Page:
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Hauke S. Meyerhoff, Brian Scholl; Auditory-induced bouncing is a visual (rather than a cognitive) phenomenon: Evidence from illusory crescents. Journal of Vision 2014;14(10):426. doi: https://doi.org/10.1167/14.10.426.
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© ARVO (1962-2015); The Authors (2016-present)
When two discs move toward each other, superimpose, and continue moving afterwards, observers typically perceive them as streaming past each other. If a brief tone occurs at the moment of overlap, however, then the discs are perceived as bouncing off each other. Recent research has attributed this effect to decisional (rather than perceptual) processes by showing that auditory tones alter response biases but not the underlying sensitivity for detecting objective bounces. Here we explore the nature of this phenomenon using 'illusory causal crescents': if observers view disc A move until fully overlapped with disc B, after which A stops and B moves, they may perceive either streaming or launching — but when perceiving launching, they also see B move before being fully overlapped with A (i.e. leaving an uncovered crescent). In several experiments, we measure illusory crescents in bouncing/streaming displays with auditory tones. Participants adjusted two probe discs until they matched the perceived overlap of an ongoing streaming/bouncing event. We first show that an illusory crescent emerges when the onset of a brief tone is synchronized with the moment of overlap between the two discs. We then show that the timing of this tone matters: illusory crescents still arise for tones occurring slightly earlier than the moment of maximal visual overlap, but when the tone follows the moment of maximal overlap, the crescents disappear. Moreover, the perceived "coincidence" of the tone timing is critical: illusory crescents also disappear when a perfectly-synchronized tone is heard as part of a larger repeating perceptual group of sounds. The presence of illusory crescents at all in such displays explains why observers have difficulty distinguishing objective streaming vs. bouncing. And collectively, these experiments suggest that sound-induced bouncing is a perceptual (rather than a cognitive) phenomenon, resulting from changes in visual (rather than decisional) processing.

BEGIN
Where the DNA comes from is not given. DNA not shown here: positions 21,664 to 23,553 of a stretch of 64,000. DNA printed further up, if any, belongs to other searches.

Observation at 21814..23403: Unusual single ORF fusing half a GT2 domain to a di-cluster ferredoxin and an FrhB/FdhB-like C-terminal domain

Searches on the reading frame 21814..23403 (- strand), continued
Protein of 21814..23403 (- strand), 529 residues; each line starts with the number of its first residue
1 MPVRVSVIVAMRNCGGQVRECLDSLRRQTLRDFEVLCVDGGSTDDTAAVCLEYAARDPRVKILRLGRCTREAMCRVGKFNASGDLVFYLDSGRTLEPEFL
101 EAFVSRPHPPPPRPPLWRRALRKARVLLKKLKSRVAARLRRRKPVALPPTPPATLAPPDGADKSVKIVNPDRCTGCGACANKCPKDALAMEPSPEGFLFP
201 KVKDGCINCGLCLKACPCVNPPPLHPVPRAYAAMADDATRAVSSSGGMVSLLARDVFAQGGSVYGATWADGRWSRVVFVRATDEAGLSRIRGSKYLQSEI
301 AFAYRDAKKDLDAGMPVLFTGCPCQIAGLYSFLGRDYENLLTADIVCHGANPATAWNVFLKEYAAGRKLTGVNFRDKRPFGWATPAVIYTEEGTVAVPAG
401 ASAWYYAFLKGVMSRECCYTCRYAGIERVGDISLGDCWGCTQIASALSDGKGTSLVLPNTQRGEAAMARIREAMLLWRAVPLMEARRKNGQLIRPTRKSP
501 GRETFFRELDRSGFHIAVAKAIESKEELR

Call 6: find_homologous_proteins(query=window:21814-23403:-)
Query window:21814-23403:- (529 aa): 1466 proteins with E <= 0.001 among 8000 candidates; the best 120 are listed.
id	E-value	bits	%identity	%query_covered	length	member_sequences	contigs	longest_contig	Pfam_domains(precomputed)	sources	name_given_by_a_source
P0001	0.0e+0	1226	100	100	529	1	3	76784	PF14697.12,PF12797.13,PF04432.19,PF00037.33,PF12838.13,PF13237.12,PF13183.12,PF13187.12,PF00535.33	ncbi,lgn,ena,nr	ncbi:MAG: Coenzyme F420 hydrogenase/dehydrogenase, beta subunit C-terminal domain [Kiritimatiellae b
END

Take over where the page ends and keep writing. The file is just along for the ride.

Meeting abstract presented at VSS 2014
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